This is such a huge problem – as many of the problems in the world are, and it’s overwhelming for an individual person to think about. How can little ole’ you stop world hunger? This vastness of it often leads people to apathy. Or they end up putting so much of themselves into the cause that they end up burning themselves out and begin suffering from compassion fatigue.

Volunteering your time for a charitable cause is one route to go, but it’s also not that feasible for a lot of people for a variety of reasons.  But there are very simple things that you CAN do on a daily basis to make a small impact. And when large numbers of people all begin to make these small changes, it really adds up.

1.Become more portion conscious. Think about how much food you are ordering before you order it when you go out to eat. Plan on eating those leftovers. If you’re not into leftovers and you know this restaurant serves large portions, share a plate with someone. Same goes for when you’re cooking at home – only take what you need and no more. If you’re still hungry, you can always go back for seconds, or order dessert.

2. Plan ahead. I like to plan my weekly meals in such a way that if there’s anything left over from the night before, it can actually be used in another recipe later in the week. For example, if I make vegetarian tacos, we often have black beans and corn leftover. I can easily use that in vegetarian chili later in the week.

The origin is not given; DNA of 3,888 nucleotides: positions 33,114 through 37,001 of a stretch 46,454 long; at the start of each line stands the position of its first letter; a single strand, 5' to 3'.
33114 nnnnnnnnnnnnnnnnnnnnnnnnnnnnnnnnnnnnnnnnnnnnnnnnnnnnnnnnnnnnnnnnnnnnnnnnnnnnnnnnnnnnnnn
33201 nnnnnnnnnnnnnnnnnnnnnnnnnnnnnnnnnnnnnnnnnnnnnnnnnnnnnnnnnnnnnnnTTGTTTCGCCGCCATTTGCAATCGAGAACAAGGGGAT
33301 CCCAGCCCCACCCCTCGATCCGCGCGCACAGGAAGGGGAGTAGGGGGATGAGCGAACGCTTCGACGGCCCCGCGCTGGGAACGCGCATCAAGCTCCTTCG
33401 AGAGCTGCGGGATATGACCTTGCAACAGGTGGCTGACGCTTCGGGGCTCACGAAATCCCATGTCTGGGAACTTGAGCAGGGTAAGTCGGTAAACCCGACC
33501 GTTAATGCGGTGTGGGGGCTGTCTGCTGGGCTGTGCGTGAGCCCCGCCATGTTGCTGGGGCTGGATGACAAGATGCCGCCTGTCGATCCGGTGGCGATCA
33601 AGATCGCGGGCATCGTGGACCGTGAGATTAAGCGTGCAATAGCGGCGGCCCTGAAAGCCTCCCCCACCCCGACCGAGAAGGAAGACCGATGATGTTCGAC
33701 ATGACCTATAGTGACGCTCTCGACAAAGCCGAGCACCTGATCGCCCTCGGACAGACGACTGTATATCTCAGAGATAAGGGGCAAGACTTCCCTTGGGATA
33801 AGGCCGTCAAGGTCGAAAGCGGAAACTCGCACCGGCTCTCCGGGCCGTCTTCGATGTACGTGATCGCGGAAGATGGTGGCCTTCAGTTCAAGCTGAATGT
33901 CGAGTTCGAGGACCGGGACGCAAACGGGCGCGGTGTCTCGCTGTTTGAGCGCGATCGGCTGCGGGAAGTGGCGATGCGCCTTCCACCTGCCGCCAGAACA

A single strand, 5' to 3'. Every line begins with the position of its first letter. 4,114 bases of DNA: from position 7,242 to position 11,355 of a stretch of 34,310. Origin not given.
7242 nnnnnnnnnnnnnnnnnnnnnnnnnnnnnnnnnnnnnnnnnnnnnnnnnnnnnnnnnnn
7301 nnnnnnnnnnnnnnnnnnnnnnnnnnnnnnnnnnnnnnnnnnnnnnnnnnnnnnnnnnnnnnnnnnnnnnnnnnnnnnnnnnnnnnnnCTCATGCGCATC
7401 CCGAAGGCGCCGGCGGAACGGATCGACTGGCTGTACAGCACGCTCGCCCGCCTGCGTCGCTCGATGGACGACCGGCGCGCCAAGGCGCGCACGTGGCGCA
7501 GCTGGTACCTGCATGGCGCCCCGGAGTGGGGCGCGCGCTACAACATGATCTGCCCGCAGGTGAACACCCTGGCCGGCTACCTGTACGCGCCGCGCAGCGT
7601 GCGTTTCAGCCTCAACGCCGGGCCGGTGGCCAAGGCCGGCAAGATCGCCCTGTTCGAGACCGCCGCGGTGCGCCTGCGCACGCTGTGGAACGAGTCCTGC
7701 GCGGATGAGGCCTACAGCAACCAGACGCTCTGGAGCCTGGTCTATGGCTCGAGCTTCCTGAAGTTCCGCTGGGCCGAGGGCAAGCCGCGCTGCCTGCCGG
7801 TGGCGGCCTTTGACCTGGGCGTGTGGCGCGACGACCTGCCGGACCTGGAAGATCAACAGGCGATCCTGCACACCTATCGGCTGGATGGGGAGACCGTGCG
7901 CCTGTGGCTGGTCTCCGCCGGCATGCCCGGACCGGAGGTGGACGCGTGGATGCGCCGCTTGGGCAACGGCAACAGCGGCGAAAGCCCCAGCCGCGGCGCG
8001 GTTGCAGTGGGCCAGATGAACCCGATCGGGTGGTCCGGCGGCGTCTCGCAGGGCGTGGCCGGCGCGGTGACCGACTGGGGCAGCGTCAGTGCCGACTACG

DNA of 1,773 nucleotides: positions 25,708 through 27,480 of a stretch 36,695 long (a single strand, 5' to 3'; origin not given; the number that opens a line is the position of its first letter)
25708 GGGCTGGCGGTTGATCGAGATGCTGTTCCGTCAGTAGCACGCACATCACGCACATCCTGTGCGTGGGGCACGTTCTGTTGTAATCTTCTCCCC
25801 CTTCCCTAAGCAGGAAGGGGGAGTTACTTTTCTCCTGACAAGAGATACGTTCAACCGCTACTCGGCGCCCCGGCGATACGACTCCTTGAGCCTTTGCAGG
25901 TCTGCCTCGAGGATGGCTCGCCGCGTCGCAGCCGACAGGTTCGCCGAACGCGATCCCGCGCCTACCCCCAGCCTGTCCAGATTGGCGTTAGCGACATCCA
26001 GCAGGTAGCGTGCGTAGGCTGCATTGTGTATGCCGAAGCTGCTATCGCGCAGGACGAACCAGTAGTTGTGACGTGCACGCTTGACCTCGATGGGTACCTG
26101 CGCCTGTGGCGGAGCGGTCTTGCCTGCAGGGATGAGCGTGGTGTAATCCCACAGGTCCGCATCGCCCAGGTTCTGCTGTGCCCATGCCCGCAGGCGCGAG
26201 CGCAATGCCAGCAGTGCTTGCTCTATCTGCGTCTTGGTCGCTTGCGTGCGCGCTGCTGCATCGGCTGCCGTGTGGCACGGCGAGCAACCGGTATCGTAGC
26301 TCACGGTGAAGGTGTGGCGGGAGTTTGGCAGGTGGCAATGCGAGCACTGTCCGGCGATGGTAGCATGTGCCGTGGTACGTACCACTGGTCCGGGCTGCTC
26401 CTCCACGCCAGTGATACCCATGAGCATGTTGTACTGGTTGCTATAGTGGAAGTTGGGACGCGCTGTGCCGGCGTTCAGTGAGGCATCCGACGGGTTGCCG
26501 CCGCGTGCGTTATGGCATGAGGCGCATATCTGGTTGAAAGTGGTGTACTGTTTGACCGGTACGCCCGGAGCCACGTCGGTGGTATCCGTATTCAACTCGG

3. Eat leftovers! For the love of God, day old food that is properly refrigerated will not kill you. In fact, most food probably lasts longer than you think if it’s been stored properly.

4. Make your produce last longer. Rinsing fruits and veggies with apple cider vinegar before putting them in the fridge will keep the mold away.

5. Support conscious businesses. Panera Bread Co. is a national chain headquartered here in St. Louis. They have actually opened a community cafe where the food is donation-based. The day-old breads, etc. from other city locations is transported to the community cafe where it is sold the following day, but people only pay what they can. There are suggested prices, and you’re able to pay more if you want, or as little as you can. Whereas other restaurants may throw uneaten food out at the end of the day, Panera is making the most of what it can.

6. Waste less. The OCD efficiency freak in me has a pet peeve about slicing the ends off of fruits and vegetables. It kinda drives me nuts when people leave perfectly edible portions because they cut too far down. I bought a strawberry huller for just this reason.

7. Grow more from the scraps. There’s a laundry list of vegetables that you can actually plant and/or water that will regrow from the stubs. Lettuce, celery and cabbage stubs will grow roots and new leaves if you keep them sitting in an inch or two of fresh water. Once the new leaves start sprouting, you can transplant them outside. Got potatoes, onions or carrots that you didn’t get to eat in time? Plant them, they’ll grow back (assuming a burrowing critter doesn’t get to them in the meantime).

8. Start a garden. You don’t have to grow all of your food, but you can grow some of it, and every little bit counts. With the invention of Pinterest, there’s really no excuse. Everything you need to know is right there.